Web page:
Radio Talent Institute wraps up first year at WKU

Radio Talent Institute wraps up first year at WKU

Elliott Pratt

16 aspiring broadcasting students at WKU just wrapped up the first ever KBA WKU Radio Talent Institute.

The students spent their time working with professionals from every realm of the radio and television broadcasting business – learning about areas in on-air, programming, production, promotions, news and sports broadcasting and sales.

During the first week of the institute, the Lambert and Lindsey Morning Show from 102.3 THE MAX out of Louisville broadcasted their live morning show from Mass Media and Technology Hall. The group also traveled to Nashville to meet with the Tennessee Titans Radio Network and the Nashville Predators radio team.

The group met with over 25 professionals in the business. J’Maika Combs said networking with various people was the most important thing she took from the 10-day institute.

“Networking is the best thing that you can do,” Combs said. “Never burn your bridges, you never know when you’re going to move jobs and someone else follows. Knowing what you want and working on your brand was a huge thing I took from this.”

Much like its first year at WKU, the institute has seen much success at Appalachian State University, where founder Dan Vallie began the first institute seven years ago.

Vallie said demand for entry-level broadcasters was a driving factor in bringing the institute to WKU.

“The broadcast industry has always said we need a talent incubator to be able to find entry-level young talent to come into the business,” Vallie said. “Because broadcasters see this need, it was a no brainer to bring to to Western Kentucky.”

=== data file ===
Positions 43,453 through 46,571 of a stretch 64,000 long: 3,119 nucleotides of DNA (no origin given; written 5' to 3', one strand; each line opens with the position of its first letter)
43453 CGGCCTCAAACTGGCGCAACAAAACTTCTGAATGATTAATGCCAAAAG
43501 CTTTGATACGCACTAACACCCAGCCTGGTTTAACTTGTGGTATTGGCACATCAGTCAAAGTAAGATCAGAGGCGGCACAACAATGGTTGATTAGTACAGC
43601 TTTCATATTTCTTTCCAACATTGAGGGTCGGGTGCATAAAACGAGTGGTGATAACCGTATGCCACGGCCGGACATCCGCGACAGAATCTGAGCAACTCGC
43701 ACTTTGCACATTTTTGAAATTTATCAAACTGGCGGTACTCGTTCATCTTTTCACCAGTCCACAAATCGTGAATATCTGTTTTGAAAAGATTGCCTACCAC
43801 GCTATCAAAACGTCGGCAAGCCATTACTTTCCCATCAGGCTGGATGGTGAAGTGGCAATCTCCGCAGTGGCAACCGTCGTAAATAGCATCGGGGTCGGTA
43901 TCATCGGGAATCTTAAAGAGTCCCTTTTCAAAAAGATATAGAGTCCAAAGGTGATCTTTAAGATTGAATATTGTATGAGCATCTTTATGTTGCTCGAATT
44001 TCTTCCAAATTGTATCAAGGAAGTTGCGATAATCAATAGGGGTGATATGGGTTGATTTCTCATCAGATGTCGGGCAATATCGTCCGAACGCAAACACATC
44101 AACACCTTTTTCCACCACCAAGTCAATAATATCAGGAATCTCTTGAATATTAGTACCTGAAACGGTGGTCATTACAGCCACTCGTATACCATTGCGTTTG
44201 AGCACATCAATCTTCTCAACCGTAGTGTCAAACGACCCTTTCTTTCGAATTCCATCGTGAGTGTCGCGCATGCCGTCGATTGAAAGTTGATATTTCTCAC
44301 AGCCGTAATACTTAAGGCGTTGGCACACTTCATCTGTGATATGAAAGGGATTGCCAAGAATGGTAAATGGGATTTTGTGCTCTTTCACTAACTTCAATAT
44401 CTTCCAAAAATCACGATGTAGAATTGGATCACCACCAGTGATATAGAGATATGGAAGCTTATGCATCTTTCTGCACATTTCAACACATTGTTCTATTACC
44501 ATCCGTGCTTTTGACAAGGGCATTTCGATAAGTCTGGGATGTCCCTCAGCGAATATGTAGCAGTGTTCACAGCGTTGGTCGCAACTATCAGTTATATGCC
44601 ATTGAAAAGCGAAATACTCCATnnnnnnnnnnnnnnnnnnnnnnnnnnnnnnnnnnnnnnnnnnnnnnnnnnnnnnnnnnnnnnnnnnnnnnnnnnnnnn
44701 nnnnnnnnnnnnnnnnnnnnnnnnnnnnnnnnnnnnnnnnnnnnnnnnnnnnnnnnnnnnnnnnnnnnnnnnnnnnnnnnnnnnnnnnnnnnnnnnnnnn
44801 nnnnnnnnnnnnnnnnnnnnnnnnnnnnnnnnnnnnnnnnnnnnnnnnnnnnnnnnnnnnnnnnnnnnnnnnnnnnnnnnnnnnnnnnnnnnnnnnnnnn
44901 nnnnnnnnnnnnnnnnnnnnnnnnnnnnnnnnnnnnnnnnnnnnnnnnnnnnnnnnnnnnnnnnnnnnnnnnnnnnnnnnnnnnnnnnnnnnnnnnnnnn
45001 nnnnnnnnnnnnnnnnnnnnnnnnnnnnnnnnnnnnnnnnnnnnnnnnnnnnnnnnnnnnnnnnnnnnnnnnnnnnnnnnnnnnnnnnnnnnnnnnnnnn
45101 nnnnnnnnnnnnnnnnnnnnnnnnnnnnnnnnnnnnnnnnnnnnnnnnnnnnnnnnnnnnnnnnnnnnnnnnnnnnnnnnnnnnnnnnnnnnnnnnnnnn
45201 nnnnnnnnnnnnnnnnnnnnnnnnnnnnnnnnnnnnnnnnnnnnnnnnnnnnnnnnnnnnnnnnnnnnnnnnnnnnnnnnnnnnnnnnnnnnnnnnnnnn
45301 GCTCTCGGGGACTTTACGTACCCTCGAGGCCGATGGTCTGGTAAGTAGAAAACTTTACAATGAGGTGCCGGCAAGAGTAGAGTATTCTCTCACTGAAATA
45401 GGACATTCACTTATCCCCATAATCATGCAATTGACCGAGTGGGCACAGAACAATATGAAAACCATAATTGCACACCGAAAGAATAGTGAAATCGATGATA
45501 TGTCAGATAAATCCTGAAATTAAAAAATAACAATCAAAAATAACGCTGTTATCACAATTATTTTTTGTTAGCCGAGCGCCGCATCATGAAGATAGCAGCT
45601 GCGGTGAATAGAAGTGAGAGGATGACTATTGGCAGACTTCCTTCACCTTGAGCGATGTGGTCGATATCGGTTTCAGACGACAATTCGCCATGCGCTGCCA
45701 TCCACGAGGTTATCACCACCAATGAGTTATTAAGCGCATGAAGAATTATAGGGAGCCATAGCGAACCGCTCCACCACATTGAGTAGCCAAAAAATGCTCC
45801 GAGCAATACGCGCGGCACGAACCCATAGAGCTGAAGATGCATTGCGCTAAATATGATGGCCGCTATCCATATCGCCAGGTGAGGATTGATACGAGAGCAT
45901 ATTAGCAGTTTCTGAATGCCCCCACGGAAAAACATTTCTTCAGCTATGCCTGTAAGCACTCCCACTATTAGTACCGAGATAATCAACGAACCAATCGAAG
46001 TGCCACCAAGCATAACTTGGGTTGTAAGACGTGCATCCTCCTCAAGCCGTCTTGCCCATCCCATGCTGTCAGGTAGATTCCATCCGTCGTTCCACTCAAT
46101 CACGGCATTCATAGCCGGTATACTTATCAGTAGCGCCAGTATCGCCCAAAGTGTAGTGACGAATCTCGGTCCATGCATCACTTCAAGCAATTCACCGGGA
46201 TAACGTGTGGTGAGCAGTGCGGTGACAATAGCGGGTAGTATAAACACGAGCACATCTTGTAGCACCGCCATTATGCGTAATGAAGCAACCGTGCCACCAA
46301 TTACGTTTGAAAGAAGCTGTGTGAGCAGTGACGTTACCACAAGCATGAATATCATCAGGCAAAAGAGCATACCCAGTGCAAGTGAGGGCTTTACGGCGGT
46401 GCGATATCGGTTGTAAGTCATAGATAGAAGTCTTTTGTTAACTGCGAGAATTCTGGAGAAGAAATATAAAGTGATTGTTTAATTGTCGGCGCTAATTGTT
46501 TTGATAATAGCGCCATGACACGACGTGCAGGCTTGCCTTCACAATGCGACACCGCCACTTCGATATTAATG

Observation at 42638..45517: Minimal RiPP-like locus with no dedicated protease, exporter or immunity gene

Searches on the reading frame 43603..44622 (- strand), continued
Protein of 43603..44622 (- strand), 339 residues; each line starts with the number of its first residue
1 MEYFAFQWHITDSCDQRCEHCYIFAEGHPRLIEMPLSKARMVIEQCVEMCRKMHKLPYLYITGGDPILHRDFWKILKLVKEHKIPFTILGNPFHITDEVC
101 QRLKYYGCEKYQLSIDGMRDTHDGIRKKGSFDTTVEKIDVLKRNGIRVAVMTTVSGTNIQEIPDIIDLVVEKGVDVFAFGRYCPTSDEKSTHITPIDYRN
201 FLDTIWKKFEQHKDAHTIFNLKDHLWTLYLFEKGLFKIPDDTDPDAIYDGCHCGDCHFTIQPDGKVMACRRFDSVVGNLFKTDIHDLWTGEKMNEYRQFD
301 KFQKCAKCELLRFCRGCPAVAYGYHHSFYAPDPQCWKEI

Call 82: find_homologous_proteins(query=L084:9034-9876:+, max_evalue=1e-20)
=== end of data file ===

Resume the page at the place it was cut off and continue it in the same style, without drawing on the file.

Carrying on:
The institute would not have been possible without major funding from avenues through the National Radio Talent System.

The Kentucky Broadcasters Association was a major revenue source for the institution. Gary White, president and CEO of the KBA, said WKU’s standings helped make it an easy decision to fund the institute.

“We couldn’t have asked for a better institution that WKU to host this event,” White said. “Their reputation in broadcasting and journalism is known across the country and we’re so happy and pleased that they chose to let us come here.”

One student, Kelly Berry, however, attends Lindsey-Wilson College rather than WKU. Berry said the opportunity for the institute to be open to students outside of WKU was one he had to jump towards.

“Originally, I didn’t know that I would be the only guy down here that wasn’t a Western student,” Berry said. “Everybody here has been very open and welcome to me as an outsider. I’ve really felt like part of the group.”

White said through watching and listening to what the speakers and students have shared during institute, he believes their participation in the 10-day journey is something they’ll use well into their careers.

“Having watched some of the students talk about the program and what they’re getting out of it, it is something that they’ll carry with them for the rest of their life.”